But life is also about something else. And there is quite a lot of that ‘something-else’ in fieldwork. To me, slogging it out in the field to – in my case – follow the shady side of politics, is a magic-filled activity. It gives me an intensity of feeling and thinking that I cannot get anywhere else. Reminiscing about my fieldwork experiences studying politics in India and Indonesia, let me try to put into words what that magic is about. As I return to the early days of my fieldwork in India, I would say that this magic of fieldwork consists of three main things: intensity, reflexivity and ‘click-moments’.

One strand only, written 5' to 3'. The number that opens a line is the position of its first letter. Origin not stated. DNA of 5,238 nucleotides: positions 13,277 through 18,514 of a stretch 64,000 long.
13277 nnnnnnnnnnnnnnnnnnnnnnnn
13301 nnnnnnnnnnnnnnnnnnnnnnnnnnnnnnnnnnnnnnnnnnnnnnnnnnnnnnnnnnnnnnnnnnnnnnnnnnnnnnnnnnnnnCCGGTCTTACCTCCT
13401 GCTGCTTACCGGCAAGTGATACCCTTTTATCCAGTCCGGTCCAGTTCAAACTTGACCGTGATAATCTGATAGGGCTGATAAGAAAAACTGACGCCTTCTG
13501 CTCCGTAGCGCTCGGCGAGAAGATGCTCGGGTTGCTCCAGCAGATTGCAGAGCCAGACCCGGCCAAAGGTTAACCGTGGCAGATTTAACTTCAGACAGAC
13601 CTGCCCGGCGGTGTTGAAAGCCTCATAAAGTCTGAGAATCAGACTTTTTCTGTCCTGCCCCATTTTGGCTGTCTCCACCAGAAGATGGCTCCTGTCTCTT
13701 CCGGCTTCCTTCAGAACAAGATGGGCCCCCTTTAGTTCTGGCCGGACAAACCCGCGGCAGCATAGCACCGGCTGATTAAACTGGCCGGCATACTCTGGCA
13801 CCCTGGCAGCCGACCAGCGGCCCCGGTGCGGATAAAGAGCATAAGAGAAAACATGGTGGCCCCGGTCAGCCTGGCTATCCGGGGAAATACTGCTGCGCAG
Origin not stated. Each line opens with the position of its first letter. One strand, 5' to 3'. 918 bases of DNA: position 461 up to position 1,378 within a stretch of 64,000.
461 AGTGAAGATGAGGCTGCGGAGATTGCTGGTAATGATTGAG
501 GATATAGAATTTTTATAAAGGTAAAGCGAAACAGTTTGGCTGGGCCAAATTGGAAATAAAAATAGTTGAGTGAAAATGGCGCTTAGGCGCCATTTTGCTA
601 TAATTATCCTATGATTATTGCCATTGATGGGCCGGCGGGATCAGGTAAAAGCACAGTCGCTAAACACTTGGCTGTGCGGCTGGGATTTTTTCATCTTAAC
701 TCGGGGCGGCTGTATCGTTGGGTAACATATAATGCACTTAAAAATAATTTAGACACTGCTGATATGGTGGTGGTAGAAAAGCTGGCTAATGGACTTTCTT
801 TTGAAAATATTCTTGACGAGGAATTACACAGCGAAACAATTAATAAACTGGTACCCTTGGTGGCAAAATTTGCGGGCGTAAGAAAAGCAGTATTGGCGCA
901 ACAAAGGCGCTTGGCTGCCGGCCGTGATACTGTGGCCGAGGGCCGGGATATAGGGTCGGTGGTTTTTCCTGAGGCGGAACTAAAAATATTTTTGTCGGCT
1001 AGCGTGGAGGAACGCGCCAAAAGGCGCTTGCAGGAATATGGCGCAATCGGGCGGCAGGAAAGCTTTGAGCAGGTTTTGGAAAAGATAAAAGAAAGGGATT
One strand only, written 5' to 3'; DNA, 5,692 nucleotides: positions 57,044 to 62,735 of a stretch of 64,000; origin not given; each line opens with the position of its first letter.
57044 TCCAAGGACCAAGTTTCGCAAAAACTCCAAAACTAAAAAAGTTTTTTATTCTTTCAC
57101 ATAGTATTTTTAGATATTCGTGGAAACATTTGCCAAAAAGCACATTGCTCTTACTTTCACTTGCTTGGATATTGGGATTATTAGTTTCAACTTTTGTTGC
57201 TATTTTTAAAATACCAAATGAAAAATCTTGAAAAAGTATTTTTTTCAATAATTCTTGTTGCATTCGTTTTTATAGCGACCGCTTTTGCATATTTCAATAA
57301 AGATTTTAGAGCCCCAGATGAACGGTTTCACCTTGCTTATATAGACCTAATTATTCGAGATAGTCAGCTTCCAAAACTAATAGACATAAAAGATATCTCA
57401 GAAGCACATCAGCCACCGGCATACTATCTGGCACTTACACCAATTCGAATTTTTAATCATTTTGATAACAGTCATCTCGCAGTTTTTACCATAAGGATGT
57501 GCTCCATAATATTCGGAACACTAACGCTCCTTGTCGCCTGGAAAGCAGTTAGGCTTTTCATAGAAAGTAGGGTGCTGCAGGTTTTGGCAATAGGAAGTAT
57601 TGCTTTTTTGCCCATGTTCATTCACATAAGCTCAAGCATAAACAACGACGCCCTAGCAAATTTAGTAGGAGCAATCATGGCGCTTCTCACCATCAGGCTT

In march 2005 I moved to Ahmedabad, the main city of Gujarat in northwest India. I went there to study the Hindu-Muslim violence that had rampaged through the city in 2002, killing almost 2000 people. The city was new to me, and I was anxious and unsure whether I would be able to actually have meaningful conversations about such a sensitive topic. My plan was to immerse myself in the political networks that – according the reports I had read – were responsible for organizing this violence. Would I be able to connect with these people, would they let me into their lives? And would I actually want that?